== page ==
Released in Ekeshey Boi Mela 2017 by Kathaprokash, "Megh O Baba'r Kichu Kotha" (Clouds and Memories of my Father) is a collection of essays, part memoir, part philosophy, on a son coming to terms with the impending death of his father while going through a period of personal reinvention and self-discovery. With an introduction by award-winning poet Pias Majid, this is Ditio Syed-Haq's first book in Bengali.
Acollection of essays where a son recollects the impact of his father on his life, thought, ideology and vision in life – Megh o Babar Kichu Kotha may appear to be just that at a cursory look. In fact, this is far more than a few essays written by a son trying to come to terms with the approaching end of his terminally ill father, who, happens to be a renowned writer.
I would say that despite the major themes being death and the preparation of a man in accepting the life sapping illness of a closed one, there is a potent undercurrent of patriotism – love for one's country, language and culture.
Curiously, it's the constant allusion to the grim end which only reinforces the writer's resolve to adore his country more, and strive to write in his mother tongue.
These two opposite forces, one of death and the other of defying death by carrying on the literary crusade launched by his poet, writer father, permeate the whole book.
Ditio is the son of late Syed Shamsul Haq, and yes, the name of the father will come up from time to time when Ditio's works or his writings are critiqued.
That cannot be helped and here, in his first book in Bengali, released at the ongoing Ekushey Boi Mela, Ditio writes how the recognition of his father's illness made him take a pivotal decision in life.
Staying in the UK, faced with the prospect of losing his dad in a short while, Ditio decided to leave a life of routine in the West and come back home to pick up the pen and write.
And, write in Bangla!
At the intro, he admits to brushing up on his language by picking up the 'abidhan' or dictionary, and then, debunking the oft held erroneous belief: to appear cosmopolitan, one should not appear to be adept in one's own mother tongue.
Ditio hits right at the heart of a rising social anomaly, where speaking Bangla with a stilted western accent is deemed smart.
Ami Banglae bhalona (my Bengali is weak) - a line used to create an aura of pseudo social sophistication is something the writer, having spent more than 30 years in the UK, finds hard to approve and digest.
While writing in Bengali fluidly he goes back to the precious moments he spent with his father, learning about our history and the unparalleled beauty of rural Bangladesh. Kurigram and its tranquility come up regularly and so do the vivid memories of a boy – the elections in Bangladesh, countless electoral symbols, the simple aspirations of the people and, of course, the inexorable presence of romanticism which is quintessentially Bengali in flavour.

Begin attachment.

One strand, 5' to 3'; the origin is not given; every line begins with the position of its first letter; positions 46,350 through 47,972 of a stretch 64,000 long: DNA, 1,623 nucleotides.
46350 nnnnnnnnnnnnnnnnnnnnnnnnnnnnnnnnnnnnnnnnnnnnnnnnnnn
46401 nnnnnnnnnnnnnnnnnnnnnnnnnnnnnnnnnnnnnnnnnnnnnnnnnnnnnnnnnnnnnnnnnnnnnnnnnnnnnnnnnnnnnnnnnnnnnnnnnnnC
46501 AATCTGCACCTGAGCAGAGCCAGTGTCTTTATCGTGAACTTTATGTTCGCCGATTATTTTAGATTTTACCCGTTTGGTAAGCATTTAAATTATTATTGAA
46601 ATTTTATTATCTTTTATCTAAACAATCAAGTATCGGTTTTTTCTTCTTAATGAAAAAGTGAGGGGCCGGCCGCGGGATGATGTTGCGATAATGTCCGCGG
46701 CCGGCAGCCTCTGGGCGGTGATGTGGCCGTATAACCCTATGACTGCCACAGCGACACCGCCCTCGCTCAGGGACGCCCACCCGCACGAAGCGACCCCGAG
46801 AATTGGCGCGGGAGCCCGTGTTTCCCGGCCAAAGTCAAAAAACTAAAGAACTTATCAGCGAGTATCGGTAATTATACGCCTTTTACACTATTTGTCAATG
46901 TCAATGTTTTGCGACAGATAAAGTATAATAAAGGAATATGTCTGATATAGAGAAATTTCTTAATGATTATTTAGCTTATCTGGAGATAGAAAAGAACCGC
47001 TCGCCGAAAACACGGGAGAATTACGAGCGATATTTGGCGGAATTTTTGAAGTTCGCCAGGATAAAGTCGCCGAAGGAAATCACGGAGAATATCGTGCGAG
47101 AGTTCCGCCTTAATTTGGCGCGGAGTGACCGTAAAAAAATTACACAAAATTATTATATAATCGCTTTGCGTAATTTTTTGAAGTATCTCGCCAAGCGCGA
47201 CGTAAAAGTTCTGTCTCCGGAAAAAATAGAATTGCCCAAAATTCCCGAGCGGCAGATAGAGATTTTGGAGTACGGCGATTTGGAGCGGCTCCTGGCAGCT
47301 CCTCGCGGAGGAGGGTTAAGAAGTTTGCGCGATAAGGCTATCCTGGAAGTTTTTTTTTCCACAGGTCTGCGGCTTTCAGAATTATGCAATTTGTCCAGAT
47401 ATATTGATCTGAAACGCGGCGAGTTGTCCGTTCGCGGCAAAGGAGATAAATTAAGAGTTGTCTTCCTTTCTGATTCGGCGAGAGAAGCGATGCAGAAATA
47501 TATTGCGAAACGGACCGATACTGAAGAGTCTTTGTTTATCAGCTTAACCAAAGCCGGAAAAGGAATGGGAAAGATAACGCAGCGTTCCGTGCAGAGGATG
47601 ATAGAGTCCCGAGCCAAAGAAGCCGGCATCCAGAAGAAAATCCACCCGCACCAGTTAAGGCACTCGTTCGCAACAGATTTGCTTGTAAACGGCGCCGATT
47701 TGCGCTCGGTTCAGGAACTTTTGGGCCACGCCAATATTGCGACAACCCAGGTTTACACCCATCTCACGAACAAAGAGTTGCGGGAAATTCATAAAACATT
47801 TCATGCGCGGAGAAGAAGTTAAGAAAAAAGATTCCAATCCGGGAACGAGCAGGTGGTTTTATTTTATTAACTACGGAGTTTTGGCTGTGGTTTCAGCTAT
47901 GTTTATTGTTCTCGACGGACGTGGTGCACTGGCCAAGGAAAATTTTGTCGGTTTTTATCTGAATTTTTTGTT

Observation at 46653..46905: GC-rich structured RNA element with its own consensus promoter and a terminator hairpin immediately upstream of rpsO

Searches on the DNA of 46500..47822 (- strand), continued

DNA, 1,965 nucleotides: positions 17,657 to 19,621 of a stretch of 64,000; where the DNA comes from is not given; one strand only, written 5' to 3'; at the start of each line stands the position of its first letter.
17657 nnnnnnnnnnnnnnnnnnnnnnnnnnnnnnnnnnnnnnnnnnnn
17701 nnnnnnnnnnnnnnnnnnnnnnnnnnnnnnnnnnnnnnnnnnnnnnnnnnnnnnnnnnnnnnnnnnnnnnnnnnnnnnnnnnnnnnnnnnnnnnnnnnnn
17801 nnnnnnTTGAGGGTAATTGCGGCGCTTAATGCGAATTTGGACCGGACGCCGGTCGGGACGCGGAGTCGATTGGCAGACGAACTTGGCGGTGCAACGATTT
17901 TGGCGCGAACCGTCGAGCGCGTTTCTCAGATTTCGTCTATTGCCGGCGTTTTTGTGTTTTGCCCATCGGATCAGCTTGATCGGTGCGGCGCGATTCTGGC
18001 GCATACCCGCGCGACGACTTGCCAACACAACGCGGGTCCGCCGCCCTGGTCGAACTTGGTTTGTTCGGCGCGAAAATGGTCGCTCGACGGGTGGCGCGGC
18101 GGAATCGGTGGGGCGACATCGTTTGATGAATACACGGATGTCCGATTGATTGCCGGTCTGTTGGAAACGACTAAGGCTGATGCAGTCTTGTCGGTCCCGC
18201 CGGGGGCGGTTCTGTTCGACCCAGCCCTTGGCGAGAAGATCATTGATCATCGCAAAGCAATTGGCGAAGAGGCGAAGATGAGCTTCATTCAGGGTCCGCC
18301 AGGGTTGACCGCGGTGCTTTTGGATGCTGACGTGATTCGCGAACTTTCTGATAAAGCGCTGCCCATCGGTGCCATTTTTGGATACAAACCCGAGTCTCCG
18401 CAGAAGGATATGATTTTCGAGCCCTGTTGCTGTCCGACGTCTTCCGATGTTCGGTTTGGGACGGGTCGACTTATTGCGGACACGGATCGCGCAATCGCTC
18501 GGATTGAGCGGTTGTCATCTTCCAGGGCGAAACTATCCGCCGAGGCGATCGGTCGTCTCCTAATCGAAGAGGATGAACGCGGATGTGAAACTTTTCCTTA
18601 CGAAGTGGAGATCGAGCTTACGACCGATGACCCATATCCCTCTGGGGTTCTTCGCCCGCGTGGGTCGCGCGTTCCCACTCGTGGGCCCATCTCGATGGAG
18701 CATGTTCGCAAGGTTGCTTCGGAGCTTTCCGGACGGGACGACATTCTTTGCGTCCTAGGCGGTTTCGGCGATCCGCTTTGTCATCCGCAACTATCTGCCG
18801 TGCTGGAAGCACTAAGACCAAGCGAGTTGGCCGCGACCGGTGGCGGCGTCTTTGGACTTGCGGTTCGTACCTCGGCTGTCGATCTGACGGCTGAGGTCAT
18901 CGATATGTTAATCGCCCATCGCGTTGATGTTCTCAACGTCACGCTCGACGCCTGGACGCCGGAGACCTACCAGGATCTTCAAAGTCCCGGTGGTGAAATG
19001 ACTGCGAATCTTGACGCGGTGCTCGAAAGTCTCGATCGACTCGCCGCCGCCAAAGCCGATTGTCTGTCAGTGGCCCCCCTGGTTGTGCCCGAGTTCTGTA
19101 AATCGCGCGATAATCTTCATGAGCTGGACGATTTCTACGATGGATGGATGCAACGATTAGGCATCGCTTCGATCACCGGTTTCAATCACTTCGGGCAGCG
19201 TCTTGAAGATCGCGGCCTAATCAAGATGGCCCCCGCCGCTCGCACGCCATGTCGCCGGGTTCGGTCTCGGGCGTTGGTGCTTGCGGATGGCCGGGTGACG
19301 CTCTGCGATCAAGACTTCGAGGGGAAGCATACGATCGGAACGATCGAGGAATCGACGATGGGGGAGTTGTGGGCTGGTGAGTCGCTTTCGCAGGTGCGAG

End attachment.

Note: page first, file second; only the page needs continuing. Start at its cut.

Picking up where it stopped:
Here, reference to love is slow paced, the prelude is languorous, enriched by poetry, butterflies during twilight and topped by spellbinding rural fantasy.
There are two ways of looking at this collection of essays that narrate a son basking in the pleasure of writing and looking after a dying father – one which is somber and sad, the other, filled with the tenacity to reinvent oneself.
Death often triggers a new awakening and the leitmotif is the rediscovery of a London based IT Specialist.
Just like Ditio, who took the landmark decision to come back to Bangladesh to write, long ago, his grand- father, a doctor by profession in Calcutta, faced the same question: “what am I doing here!” Which, eventually drove him to do some soul searching and come to Bangladesh and settle here to serve the rural people.
While all throughout the work we move closer and closer to the end of a life, there is also an unmistakable force of re-birth.
Ditio writes poignantly about a son and father bond and of the feeling of emptiness when someone places a close relative in a grave.
Yet, I take away the positive spirit of the work – the impact of a man leaving us, triggering a new understanding in another.
In the end, we are not plunged into a sepulchral mood, but refreshed with the scene of countless golden grass-hoppers, which seem to have appeared to wipe away the grimness of burial.
An end here but perhaps a start somewhere else - Ditio leaves us to interpret death as we want to.
As for the writer who has decided to stay in Bangladesh and carry on with the pen, death opened a door, a path to literary adventure.
Ditio Syed Haq writes well, and surely his journey in this new role will be more rewarding. A must read for those who crave literary profundity, not frivolity.
The reviewer is an occasional contributor to the Daily Star.